Hexacon 2022

I spent the last two days in Paris to attend Hexacon 2022. As usual when I write here about conferences I’ll summarize some talks & observations. I don’t go to many offensive security-only events (it’s well-known that I have thoughts on a certain scene and its [non-] ethics, but on the other hand a periodic reality check of such sentiments shouldn’t hurt either). Hexacon had caught my attention due to the superb speaker line-up, and I could reasonably expect to meet some old friends there.

Having been a conference organizer for a while in my life I can say that I was seriously impressed by what Renaud & team have put together (fair chance that the team did the vast majority of the real work ;-). Very well organized event, excellent talks (not a single rly weak one) and good community spirit. Great job, folks!
That said, let’s have a look at the talks. For time reasons I will only cover some of them, and slides/videos for quite a few have not been published yet (it’s announced though), hence let’s hope that my memory serves me correctly…

Luca Tedesco: Life and Death as an iOS attacker

Luca started with an overview of the fundamental pieces of the iOS security model & of recent advances both in the space of attack vectors and when it comes to protections:

He repeatedly emphasized the value of Lockdown Mode, assuming it might have taken a couple of afternoons to implement πŸ˜‚. He summarized that ‘Apple is finally winning’ which, according to Shahar Tal, was met with ‘crowd silence‘ (I can confirm this).
Luca then provided some conclusions on the future business of iOS-oriented offensive security research which at the 1st glance can be summarized as follows:

– given the complexity of iOS and its security measures it’s very unlikely any individual can succeed alone. Some players will go out of business.
– to survive (in the business) access to significant amounts of private knowledge is needed as public information is years behind the mitigations.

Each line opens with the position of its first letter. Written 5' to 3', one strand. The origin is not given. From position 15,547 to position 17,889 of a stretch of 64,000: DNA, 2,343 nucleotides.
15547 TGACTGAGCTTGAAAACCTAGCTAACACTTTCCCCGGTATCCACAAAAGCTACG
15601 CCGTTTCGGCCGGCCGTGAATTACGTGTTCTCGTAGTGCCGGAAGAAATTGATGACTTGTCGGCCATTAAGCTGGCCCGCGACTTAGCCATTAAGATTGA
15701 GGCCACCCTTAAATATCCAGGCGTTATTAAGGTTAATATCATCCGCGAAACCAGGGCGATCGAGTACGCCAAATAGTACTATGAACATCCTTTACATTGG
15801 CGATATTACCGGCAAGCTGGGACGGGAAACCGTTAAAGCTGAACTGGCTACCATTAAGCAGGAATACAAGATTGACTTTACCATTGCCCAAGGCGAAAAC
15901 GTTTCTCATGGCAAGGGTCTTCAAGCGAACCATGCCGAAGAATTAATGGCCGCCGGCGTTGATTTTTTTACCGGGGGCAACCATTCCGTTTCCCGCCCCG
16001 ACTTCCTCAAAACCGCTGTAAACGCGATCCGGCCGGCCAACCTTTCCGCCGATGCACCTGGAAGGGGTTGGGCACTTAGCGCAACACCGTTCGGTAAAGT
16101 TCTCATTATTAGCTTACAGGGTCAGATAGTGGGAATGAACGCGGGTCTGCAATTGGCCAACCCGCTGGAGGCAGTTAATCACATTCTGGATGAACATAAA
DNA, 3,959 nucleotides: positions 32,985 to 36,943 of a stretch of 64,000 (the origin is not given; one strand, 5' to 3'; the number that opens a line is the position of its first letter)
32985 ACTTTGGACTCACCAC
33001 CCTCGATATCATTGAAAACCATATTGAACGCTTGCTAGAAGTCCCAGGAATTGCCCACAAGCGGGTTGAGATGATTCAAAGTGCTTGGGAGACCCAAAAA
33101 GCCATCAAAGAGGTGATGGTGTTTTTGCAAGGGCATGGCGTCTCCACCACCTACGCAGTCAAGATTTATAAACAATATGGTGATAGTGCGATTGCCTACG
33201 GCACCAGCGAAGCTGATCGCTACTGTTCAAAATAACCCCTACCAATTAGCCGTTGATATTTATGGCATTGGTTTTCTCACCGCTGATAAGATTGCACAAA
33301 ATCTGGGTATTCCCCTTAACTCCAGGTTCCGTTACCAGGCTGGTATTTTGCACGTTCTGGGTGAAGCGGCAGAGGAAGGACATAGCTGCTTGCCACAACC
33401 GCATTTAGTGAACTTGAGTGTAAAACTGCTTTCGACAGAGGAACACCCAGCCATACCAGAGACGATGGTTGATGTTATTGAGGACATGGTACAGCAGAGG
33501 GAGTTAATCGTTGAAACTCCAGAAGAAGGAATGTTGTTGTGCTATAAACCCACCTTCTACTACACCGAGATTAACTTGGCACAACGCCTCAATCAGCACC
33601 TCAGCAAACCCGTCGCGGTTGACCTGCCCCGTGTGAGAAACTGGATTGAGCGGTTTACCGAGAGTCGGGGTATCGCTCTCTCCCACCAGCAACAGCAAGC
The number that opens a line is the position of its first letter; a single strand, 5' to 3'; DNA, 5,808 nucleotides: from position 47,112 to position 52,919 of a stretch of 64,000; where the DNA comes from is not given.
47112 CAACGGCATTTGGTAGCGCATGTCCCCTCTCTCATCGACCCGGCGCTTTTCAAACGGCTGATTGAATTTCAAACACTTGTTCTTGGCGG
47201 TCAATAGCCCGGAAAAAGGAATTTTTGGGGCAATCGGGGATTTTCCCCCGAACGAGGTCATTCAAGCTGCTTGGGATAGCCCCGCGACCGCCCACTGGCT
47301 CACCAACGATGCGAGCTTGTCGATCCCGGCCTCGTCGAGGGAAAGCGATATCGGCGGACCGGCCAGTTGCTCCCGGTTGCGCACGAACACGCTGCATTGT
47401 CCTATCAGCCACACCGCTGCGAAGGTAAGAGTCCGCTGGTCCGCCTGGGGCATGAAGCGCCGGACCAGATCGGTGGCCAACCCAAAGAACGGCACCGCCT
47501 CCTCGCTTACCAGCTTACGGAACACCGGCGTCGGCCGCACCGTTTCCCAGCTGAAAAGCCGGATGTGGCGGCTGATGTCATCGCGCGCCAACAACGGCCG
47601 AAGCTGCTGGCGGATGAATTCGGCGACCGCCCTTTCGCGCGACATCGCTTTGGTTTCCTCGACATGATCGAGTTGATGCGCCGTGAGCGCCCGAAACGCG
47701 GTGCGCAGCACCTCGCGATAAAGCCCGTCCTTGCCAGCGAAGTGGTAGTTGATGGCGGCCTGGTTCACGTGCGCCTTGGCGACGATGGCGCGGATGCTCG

– exploit-based public jailbreaks (JBs) are most likely over.

So far, so good. However an alternative reading of those statements could be this one:
– groups who have what he calls ‘private knowledge’ will still make the deals $$$.
– JBs won’t be released to the public (I’m not following that scene closely, but I think this has been already the case for a while now). They will instead be sold to the highest bidders.
– ofc the speaker and their company belong to the privileged as of the 1st statement.

To – maybe – support this reading Luca pulled a final trick by ending with a short video (which then again, from my limited perception, has been a common turn of such talks in the last years) which – maybe – showed a working JB against iOS 16.1. There was a comment on Twitter that a photo of that demo ‘misses context for those not in attendance’. I can confirm that it also missed context for some in attendance (incl. myself ;-), but this might (srsly) be attributed to my non-familiarity with the space.
Overall a solid technical talk (I learned quite a bit), together – maybe – with a pitch for services which – maybe – can only be offered by a privileged few.

AnaΓ―s Gantet, Nicolas Devillers, Jean-Romain Garnier: The Unavoidable Pain Of Backups. Security Deep-Dive Into The Internals Of NetBackup

The team from the Airbus Security Lab has been doing very interesting research for many years, together with the release of results and tools. In this talk they discussed their findings from performing an in-depth assessment of NetBackup. NetBackup here being a perfect example of
– a piece of 3rd party software found in many large enterprises.
– which runs with high privileges and/or has access to highly sensitive data.
– is complex in itself, and may use old & complex standards (e.g. in this case CORBA).

I generally think it’s super-important to publicly discuss the results of such assessments (presumably well-funded actors look at enterprise tools, too, albeit without publishing the results…). Similar stuff from another research group can be found here or here.

The speakers started by laying our their methodology & research questions:

They then provided a detailed overview of the inner architecture of NetBackup, its daemons & processes, the ports those run on, and how those interact.

Finally, evidently, their findings were presented, incl. a very nice demo (pay close attention to the names of the phases of the demo, in the top left part of bottom pic):

Overall this was one of my favorite Hexacon talks: relevant research, extremely well-structured presentation, and a cool demo.
Slides can be found here.

Thomas Chauchefoin: You’ve got mail! And I’m root on your Zimbra server